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Opinions vary on how to attack Waynesboro's $2 million deficit

March 29, 2011|By C.J. LOVELACE | cj.lovelace@herald-mail.com

WAYNESBORO, Pa. — Once again, the public comment period dominated a Waynesboro Area School Board meeting Tuesday night, and dissension among concerned taxpayers and teachers was more than apparent.

What started as a specially planned meeting to update the public and the board on the district’s current challenges in facing a nearly $2 million deficit turned into an open forum, often with high tempers.

Some speakers wanted taxes to be raised to help keep programs, like languages, cultural activities and reading programs for younger students, in next year’s budget. Others argued that those increases simply could not be met by some taxpayers, specifically lower-income residents and senior citizens on fixed incomes.

Under the state-mandated Act 1, which governs how much school districts can raise taxes in a given year, the district can raise taxes by 1.5 mills (1.8 percent) in 2011-12, unless it seeks exceptions, which the district has done. It could potentially raise taxes by 6.48 mills, according to officials.

One mill represents $1 for every $1,000 of value on a taxpayer’s home.

Board member Patricia Heefner said almost 50 percent of district taxpayers pay $1,400 or less a year, on average, in property taxes, which raised concerns from many who believe the increase would pay off in the long run for the children and the community.

Tonya Finney, a teacher who lives in Mont Alto (Pa.), urged the board to raise taxes so programs for children do not suffer.

“If we don’t raise taxes (by) 6.4 (mills), we’re going to have major cuts on our hands in this district,” Finney said. “We will bankrupt the education of our kids, and in so doing, bankrupt our community … We are talking about our future community here.”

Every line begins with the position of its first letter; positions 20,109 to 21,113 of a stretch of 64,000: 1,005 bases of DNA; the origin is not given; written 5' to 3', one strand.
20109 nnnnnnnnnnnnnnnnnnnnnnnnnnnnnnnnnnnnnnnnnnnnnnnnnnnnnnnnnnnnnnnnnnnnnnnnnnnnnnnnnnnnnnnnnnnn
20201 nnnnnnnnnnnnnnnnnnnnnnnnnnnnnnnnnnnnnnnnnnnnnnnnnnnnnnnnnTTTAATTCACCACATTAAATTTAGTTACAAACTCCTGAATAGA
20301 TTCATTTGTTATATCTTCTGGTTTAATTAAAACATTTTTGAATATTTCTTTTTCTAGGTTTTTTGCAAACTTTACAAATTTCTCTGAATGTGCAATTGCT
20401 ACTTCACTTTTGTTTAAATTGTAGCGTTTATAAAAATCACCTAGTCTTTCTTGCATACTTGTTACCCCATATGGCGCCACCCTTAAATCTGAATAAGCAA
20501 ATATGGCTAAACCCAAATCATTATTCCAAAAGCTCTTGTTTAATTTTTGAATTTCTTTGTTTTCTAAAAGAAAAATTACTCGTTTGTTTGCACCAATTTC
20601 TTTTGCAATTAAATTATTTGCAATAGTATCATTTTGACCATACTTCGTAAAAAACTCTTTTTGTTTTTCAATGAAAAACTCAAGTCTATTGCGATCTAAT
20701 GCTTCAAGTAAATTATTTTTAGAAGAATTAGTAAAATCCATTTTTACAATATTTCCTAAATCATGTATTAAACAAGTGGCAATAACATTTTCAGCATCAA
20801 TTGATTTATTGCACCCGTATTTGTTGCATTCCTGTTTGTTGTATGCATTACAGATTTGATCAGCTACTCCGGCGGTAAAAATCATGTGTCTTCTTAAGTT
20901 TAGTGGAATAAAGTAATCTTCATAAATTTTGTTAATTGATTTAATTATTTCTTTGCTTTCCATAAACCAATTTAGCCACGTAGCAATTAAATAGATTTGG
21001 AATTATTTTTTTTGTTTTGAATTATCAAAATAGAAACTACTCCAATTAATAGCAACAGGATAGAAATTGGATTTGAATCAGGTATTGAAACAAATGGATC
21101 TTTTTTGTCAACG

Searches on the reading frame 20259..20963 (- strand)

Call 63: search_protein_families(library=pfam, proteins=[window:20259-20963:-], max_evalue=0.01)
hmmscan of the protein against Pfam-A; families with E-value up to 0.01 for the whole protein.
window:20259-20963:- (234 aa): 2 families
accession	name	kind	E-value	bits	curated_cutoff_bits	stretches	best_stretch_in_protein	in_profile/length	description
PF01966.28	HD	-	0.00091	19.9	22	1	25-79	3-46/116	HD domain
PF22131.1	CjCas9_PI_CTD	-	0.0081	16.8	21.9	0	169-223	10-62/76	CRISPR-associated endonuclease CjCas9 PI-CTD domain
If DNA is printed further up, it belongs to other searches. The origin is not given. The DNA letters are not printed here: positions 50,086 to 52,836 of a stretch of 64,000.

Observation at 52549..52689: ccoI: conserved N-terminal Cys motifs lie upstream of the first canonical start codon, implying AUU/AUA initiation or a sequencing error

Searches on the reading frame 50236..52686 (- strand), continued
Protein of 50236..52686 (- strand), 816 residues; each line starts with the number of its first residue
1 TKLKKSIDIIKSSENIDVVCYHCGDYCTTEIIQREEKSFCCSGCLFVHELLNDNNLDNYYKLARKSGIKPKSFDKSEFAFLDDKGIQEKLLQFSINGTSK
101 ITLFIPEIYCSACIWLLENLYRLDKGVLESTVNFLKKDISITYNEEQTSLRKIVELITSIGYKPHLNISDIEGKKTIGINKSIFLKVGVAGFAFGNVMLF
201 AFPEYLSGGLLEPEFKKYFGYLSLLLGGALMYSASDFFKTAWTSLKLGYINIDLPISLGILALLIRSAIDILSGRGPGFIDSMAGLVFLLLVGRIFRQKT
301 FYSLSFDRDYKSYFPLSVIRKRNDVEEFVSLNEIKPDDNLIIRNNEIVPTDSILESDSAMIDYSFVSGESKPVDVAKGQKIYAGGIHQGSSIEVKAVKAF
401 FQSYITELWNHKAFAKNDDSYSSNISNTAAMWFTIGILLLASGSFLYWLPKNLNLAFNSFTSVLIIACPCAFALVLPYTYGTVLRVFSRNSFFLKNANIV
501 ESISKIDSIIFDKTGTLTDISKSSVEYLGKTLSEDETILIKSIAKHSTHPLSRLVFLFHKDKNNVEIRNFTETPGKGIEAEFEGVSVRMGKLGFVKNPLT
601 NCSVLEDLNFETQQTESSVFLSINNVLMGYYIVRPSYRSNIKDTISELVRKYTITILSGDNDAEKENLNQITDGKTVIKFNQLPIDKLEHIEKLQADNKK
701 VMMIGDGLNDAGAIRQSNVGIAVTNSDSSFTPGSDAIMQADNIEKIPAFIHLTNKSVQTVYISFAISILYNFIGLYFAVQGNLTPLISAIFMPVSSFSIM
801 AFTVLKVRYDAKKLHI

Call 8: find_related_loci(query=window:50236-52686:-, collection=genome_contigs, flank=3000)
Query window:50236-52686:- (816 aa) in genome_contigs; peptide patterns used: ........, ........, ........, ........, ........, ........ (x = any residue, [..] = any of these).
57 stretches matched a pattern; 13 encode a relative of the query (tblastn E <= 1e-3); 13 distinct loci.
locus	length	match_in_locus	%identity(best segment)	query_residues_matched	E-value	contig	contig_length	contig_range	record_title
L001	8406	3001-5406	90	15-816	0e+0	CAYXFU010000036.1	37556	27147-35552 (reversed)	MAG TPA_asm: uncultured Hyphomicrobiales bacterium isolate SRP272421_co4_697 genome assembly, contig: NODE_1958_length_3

Denny Hazen of Quincy (Pa.) spoke on behalf of the taxpayers who cannot afford the potential tax increases.

“You’ve got to take into consideration those people who can’t afford an increase,” he said. “There are people in this district that are living on $600 a month of Social Security for a couple with a small pension under $1,000, and those people simply can’t afford a 1.8 percent increase.”

Board members remain firm that addressing the deficit needs to be done with a combination of moderate tax increases and cuts.

Board member Leland Lemley closed the meeting by saying “the pain is going to be shared throughout by everyone, and there is a lot of pain to be shared.”

Waynesboro also is in the midst of a protracted dispute between its teachers union and the school board. The teachers are working under a contract that expired in June 2010. There was very little discussion of the impasse at Tuesday’s meeting, although the board room was full of people, many of them teachers.

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